Casa West…The “brrrrr” months have settled in like the snow has. The casa is humming with wooly industry…bobbins and needles are turning and clicking with festive visions of gifts, teddy bear scarves, doll blankets, cat mats, epic garlands, fuzzy necklaces and bracelets…even a belt or two. Lots of love is spinning around the casa and the yarn is too…as the casa table legs will attest.
Casa East…Sweeping, dusting and washing-oh my! More like “oh yes!” in Casa East! Our small community has thrown themselves with unbridled enthusiasm into care of the environment. Dusting for days, washing tables for weeks, and we don’t have enough brooms to satisfy the avid sweepers. In our class, children make messes for the joy of cleaning them up and making the space ready for the next person. From washing cups to folding cloths our class is joyfully seeing and feeling that what they do matters and ultimately that they matter.
Elementary…Our Elementary students are experiencing, exploring and enjoying many aspects of the natural world, both inside and outside their classroom. Whether it be making and sampling teas from the leaves of trees from the black oak savannah in High Park, uncovering and discovering the mysteries of the universe or building the biggest snowball ever…the elementary students faces and spirits are a-glow with the light of new discovery.
A small group of five students worked with visual artist Thessa van der Kuyp to develop fantasy character sketches the first week of July. Each day, they spent three hours drawing with the help of a very accommodating live model called Glen, who braved the velvet cloak in the sweltering heat. Along the way, Thessa helped them with practical skills like gestural drawing, fabric drapes, perspective and capturing light on different surfaces. Special thanks to guests Leslie Norgate for showing them her work in theatrical costume design and Joan Moriarty for helping them with role playing. Here are some of the results.
Each year, 2000 students from all over the world go to New York to participate in Montessori Model United Nations. They spend several months preparing their position papers and county’s case dockets before traveling to New York. Once there, they embark on a two day negotiation to draft resolutions under the guidance of an administrative body made up of a group of high school students and a teacher. The final resolutions are read into being in the General Assembly Hall of the United Nations. MMUN is one of a small group of organizations who have access to this incredible opportunity to hold their simulations in the UN building. Last year, we took a delegation of five who were successful in getting some of their solutions drafted into resolutions and they stood out for their sophisticated handling of negotiations. As a result, we were invited to participate on the Bureau.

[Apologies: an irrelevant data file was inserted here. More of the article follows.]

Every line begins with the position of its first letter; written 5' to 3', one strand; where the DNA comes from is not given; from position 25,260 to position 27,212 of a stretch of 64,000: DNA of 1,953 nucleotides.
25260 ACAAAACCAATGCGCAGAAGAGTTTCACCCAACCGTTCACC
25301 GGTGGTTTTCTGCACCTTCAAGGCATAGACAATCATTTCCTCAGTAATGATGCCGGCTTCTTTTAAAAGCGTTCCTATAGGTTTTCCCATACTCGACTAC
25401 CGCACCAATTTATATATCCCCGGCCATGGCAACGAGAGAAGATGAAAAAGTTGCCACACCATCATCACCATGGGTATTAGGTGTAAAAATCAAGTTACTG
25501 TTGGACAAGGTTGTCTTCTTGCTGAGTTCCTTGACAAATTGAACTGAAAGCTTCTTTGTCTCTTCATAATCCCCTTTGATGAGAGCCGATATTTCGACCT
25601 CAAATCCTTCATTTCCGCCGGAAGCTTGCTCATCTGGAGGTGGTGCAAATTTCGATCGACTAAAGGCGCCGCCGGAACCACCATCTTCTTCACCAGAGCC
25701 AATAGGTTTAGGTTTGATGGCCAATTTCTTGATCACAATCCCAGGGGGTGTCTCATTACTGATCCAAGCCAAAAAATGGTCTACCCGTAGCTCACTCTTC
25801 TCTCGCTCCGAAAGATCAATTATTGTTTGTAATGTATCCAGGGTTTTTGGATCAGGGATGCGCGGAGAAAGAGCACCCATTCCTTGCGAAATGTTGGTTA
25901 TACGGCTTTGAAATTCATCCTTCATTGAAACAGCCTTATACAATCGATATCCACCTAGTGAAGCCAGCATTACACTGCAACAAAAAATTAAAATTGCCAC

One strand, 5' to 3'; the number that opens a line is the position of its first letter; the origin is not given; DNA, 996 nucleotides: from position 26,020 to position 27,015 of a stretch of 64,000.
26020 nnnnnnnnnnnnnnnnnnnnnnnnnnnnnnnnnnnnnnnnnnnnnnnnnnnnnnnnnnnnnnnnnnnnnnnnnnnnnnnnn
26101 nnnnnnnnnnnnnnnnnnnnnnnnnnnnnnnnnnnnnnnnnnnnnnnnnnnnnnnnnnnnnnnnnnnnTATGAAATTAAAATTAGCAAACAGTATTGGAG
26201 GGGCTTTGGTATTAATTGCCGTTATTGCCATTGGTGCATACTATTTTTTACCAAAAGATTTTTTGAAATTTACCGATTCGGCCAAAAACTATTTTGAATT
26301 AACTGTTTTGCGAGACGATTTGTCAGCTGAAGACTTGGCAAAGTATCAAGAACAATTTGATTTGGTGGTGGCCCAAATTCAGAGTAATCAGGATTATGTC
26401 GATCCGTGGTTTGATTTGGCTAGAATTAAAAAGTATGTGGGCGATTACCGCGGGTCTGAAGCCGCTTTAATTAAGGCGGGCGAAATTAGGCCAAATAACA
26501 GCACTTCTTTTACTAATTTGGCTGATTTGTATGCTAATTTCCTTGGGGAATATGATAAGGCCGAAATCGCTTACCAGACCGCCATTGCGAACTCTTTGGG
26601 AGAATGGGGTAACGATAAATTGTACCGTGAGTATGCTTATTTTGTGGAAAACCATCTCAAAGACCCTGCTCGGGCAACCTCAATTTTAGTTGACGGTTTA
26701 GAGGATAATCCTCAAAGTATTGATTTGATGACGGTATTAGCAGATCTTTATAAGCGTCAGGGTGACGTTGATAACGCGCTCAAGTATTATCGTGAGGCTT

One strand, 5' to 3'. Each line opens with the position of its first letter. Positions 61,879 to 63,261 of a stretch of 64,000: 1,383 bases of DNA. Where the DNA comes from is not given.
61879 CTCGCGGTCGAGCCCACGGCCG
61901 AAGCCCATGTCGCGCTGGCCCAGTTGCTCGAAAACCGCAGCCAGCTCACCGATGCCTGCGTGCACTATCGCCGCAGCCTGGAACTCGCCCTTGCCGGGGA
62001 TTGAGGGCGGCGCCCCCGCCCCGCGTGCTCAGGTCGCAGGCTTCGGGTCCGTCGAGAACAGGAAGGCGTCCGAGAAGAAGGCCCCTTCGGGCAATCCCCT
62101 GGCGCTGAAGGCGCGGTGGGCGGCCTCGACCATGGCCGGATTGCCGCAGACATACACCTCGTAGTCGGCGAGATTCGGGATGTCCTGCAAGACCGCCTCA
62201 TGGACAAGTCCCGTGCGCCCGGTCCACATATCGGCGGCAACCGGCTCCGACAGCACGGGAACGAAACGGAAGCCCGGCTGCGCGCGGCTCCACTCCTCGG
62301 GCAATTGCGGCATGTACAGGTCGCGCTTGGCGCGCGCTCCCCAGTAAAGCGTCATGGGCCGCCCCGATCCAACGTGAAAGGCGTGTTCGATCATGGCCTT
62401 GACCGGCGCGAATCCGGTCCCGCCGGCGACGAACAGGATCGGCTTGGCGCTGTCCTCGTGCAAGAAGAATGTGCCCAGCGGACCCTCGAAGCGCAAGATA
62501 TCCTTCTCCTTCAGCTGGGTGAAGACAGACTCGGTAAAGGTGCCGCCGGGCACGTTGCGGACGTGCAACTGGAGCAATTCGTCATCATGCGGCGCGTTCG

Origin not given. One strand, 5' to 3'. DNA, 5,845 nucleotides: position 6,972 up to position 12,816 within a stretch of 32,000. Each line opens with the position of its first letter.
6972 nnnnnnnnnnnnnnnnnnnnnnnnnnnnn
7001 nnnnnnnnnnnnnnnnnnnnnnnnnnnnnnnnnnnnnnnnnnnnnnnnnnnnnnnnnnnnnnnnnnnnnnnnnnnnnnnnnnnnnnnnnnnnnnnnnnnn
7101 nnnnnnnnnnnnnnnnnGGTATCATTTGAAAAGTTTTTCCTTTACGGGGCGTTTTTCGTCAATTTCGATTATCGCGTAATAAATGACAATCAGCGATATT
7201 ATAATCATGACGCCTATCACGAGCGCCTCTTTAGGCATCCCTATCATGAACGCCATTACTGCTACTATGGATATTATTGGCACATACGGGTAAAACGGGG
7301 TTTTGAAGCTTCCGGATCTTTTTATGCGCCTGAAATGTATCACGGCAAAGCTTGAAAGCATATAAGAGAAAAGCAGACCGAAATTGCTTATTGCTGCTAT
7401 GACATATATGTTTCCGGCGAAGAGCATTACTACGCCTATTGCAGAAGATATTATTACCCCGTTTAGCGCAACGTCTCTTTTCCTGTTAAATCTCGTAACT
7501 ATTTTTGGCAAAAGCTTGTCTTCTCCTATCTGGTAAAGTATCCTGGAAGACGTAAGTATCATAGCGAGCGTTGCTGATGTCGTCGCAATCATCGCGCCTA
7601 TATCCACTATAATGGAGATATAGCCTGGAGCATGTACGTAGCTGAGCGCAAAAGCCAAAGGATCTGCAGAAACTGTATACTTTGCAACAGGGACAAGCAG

Last week, Holly traveled to New York where she trained with three other teachers and 40 high school students. The role of the Bureau is to provide information, guide protocol, act as senate and interface with visiting teachers and parents. Orchard is proud to work with this esteemed organization in its efforts toward peace and international youth cooperation.
We are working on an installation that will open the Lyceum. It is informed by the experience the children have of the peace table, both as a concrete materialization and as an abstracted concept. Over the next few days, we will be posting the peace table stories and documentation. Peace Table: collage of paper, polaroid, resin
This year’s science fair was a spectacular showcase of innovation in experimental design. We had students that asked questions like “can you generate electricity from a plant?”, “are wetlands nature’s kidneys?” and “if you were to get in a bath with a hairdryer, which salt would conduct electricity the fastest?”. Quite simply, electrifying.
The Elementary class are inviting their parents to school on June 5th at 12.30 to view their botany portfolios and share a lunch they designed made up of all parts of the plant (roots, leaves, stems, flowers, fruit and seeds). Please rsvp.
Today the children who wrote submissions for the Young Voices contest co-sponsored by The West End Phoenix and Six Shooter Records presented them to Dave Bidini at the Gladstone Hotel. Dave reviewed them and gave them some writing tips. Next we met with Jalani Morgan, the Photo Editor at The Phoenix about getting the shot and creating a visually sensitive layout in collaboration with the editor, art director and graphic designer. All budding writers and their families are invited to come to the Gladstone on Monday, May 27th where the five winners will be announced.
Two of our Upper Elementary students used the cubing material to demonstrate the Fibonacci sequence to their younger classmates. As a lovely touch, they added objects from the nature museum in the classroom to describe how it is found in everything from the human ear to an ammonite fossil to floration in a sunflower head.
The cubing material is one of the last concrete materials used in Montessori. It is representative of a culmination of material that begins with the sensorial pink tower, translates through the colours of the decanomial and arrives in three dimension to explain larger concepts like the Table of Pythagoras.